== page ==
In the deep ocean
trenches live colonies of amazing animals beside ‘smokers’ –
hydrothermal vents that belch out hot water and nutrients. In principle
I would love to see the giant clams, and white two-metre-long tube worms
with waving red plumes, but there is a problem. Fear.
Two miles down,
the water pressure is 300 times atmospheric pressure – enough to squash
you flat if you were exposed to it. I have met two brave women
scientists who have been down there, in a tiny sphere made of titanium,
which is exceedingly strong, but I tremble at the thought of that much
pressure. In the Science Shack series last year I occupied an
‘aquashack’ made from a couple of rubbish
skips, one upside down and welded to the other. This elegant residence
was dumped on the bottom of a pool three metres deep, which was plenty
deep enough for me.
Building the Ultimate (Tuesdays at 9 on BBC2) includes helicopters,
suspension bridges, and spacecraft, but it kicks off with submarines,
the dare-devils of the deep.
The first ever
submarine was made in London by Cornelius Drebbel, around 1620. He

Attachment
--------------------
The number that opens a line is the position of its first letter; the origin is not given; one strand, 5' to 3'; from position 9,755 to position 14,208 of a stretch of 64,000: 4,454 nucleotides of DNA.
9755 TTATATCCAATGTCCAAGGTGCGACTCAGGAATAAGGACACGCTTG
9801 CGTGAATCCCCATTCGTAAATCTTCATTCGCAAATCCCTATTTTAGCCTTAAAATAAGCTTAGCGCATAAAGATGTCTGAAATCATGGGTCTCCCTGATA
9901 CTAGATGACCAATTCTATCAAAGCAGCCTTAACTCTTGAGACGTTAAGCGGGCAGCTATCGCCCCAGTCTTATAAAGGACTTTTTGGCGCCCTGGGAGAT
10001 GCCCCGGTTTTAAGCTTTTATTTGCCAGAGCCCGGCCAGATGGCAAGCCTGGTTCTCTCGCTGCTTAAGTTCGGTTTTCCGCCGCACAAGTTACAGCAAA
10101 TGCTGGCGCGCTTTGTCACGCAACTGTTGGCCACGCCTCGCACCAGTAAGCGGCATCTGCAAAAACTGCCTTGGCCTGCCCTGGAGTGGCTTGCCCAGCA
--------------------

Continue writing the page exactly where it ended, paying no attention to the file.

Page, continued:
showed it off to King James I, who wisely declined a ride inside. The
craft was essentially two rowing boats, one turned upside-down and
sealed on top of the other, like a wooden version of my aquashack.
Allegedly they rowed it from Westminster to Greenwich and back under
water in three hours, which I find hard to believe.
propeller-driven sub was built during the American Civil War, and in
1879 an Irish rogue called George William Garrett built a steam-powered
submarine, and launched her from Birkenhead. Unfortunately she ran into
bad weather and sank, near Rhyl in North Wales. She was called Resurgam,
which is Latin for ‘I will come up again’, but she never did. Indeed she
still lies ten fathoms down off the Welsh coast.
I do not believe
I should enjoy the claustrophobia of a submarine, nor the idea of
springing a leak. And experienced submariners tell me that the
lavatories, which use a suction system like those on aircraft, can go
wrong when they are put under positive pressure to offload the
accumulated sewage; if someone is rash enough to use the heads at the
wrong moment, the entire sub fills instantly with malodorous brown fog.